We also offer experiential therapies such as yoga, art, and music to encourage personal expression and healthy outlets of creativity.
Dual Diagnosis Treatment
People who have a stimulant addiction may also have a co-occurring mental disorder that makes overcoming addiction more difficult. This may be a primary or secondary disorder that either led to, or stems from, substance misuse.
If mental issues are not addressed during addiction treatment, relapse is more likely to occur. Our goal is to heal addiction from the inside out so each person can experience lifelong recovery.
Get Treatment For Stimulant Addiction
At Vertava Health Ohio, we know that stimulant addiction can seem difficult to overcome. We’re here to provide the best quality treatment and support in order to help you recover and commit to lifelong recovery. Get started by calling 888-481-7821 today.
Frequently Asked Questions
How to treat stimulant addiction?
At Vertava Health Ohio, we believe in using treatment plans that take each individual’s needs into consideration. Our stimulant addiction treatment program includes evidence-based cognitive behavioral therapy (CBT) and dual diagnosis treatment. CBT seeks to teach clients to unlearn negative and unhelpful thought patterns. Dual diagnosis treatment is aimed at addressing co-occurring mental health disorders. Often, individuals who struggle with a substance use disorder also struggle with a kind of mental illness. In order to best help our clients, we’re committed to addressing both conditions.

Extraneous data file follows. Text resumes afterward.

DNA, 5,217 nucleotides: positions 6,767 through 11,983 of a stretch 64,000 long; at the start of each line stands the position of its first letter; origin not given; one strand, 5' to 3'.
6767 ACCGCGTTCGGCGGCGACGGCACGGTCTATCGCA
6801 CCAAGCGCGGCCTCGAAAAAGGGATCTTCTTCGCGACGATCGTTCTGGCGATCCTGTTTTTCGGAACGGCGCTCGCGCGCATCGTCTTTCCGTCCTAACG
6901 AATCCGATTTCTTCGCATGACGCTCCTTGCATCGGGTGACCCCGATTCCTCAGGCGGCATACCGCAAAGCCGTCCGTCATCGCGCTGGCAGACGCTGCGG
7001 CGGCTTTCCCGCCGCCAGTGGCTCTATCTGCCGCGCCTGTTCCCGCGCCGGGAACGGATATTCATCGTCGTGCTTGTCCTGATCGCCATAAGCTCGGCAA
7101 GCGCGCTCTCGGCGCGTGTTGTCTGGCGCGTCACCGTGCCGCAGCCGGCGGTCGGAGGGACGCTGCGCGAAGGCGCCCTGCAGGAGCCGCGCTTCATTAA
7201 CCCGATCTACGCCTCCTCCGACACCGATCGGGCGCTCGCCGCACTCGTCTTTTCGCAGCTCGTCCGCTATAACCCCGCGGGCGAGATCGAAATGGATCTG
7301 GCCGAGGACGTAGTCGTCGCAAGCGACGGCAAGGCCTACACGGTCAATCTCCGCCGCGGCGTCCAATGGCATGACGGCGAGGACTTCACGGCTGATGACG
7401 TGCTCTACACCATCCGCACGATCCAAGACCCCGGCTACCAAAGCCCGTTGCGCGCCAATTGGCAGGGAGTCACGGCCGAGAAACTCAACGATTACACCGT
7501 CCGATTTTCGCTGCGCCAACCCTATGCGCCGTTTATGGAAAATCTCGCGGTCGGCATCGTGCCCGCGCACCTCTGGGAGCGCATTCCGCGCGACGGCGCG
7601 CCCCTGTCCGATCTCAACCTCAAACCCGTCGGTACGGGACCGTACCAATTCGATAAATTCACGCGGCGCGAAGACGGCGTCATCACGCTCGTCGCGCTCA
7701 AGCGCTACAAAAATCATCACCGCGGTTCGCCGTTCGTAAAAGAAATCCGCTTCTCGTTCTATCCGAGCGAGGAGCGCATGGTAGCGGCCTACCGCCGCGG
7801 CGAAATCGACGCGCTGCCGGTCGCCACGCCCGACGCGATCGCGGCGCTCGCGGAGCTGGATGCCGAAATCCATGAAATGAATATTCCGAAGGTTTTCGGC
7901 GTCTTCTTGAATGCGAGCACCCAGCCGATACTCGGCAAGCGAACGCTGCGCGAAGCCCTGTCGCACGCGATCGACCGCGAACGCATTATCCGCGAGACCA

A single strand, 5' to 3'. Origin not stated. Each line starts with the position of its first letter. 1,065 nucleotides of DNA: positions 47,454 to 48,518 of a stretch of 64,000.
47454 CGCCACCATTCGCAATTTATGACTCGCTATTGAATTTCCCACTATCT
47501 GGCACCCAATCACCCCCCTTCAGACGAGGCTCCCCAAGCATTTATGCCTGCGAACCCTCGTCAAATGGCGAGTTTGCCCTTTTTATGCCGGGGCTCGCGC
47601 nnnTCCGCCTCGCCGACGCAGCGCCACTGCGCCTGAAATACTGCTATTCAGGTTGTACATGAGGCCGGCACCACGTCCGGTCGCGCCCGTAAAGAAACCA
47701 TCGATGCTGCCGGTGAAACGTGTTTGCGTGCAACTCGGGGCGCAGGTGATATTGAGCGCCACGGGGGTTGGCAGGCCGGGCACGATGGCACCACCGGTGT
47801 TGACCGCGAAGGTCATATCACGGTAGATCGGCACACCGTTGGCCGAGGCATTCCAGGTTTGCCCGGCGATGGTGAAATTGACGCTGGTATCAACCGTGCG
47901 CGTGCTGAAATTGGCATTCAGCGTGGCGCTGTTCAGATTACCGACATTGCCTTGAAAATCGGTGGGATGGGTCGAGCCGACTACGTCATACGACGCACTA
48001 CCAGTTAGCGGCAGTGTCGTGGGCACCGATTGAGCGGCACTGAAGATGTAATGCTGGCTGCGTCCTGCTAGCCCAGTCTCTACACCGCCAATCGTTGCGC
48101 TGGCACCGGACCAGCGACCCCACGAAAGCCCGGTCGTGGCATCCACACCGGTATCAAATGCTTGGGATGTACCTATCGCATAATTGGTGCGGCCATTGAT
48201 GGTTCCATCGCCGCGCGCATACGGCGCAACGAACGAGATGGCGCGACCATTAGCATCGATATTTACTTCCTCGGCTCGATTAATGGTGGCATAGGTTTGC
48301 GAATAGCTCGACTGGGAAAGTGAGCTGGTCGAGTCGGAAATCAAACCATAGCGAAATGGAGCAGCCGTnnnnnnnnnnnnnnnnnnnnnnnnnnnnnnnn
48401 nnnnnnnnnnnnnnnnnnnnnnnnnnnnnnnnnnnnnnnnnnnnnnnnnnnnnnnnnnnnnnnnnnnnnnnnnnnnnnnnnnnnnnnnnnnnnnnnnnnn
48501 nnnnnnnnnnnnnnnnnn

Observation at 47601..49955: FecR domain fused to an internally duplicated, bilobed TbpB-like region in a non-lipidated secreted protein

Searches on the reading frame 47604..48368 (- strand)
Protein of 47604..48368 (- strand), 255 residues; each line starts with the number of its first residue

Why is stimulant addiction so hard to break?
Like many other kinds of addictions, stimulant addiction is difficult to move away from. It becomes even more difficult to break a stimulant addiction when it’s a big part of someone’s life. The more a person relies on a substance to help them in difficult situations, the more the body will desire that substance.
Moving away from that substance will cause the body to question the lack of it, causing cravings and that mental desire to return to using stimulants.
What medication is used to treat stimulant addiction?
The search for a medication that can be used to treat stimulant addiction continues. Currently, there aren’t any drugs that have been created to treat this addiction. However, some other kinds of medication may help reduce cravings to some degree.
Prozac® and naltrexone are two of these drugs that may help. Prozac is usually prescribed for depression or obsessive compulsive disorder, and naltrexone is often used in opioid and alcohol addiction treatment.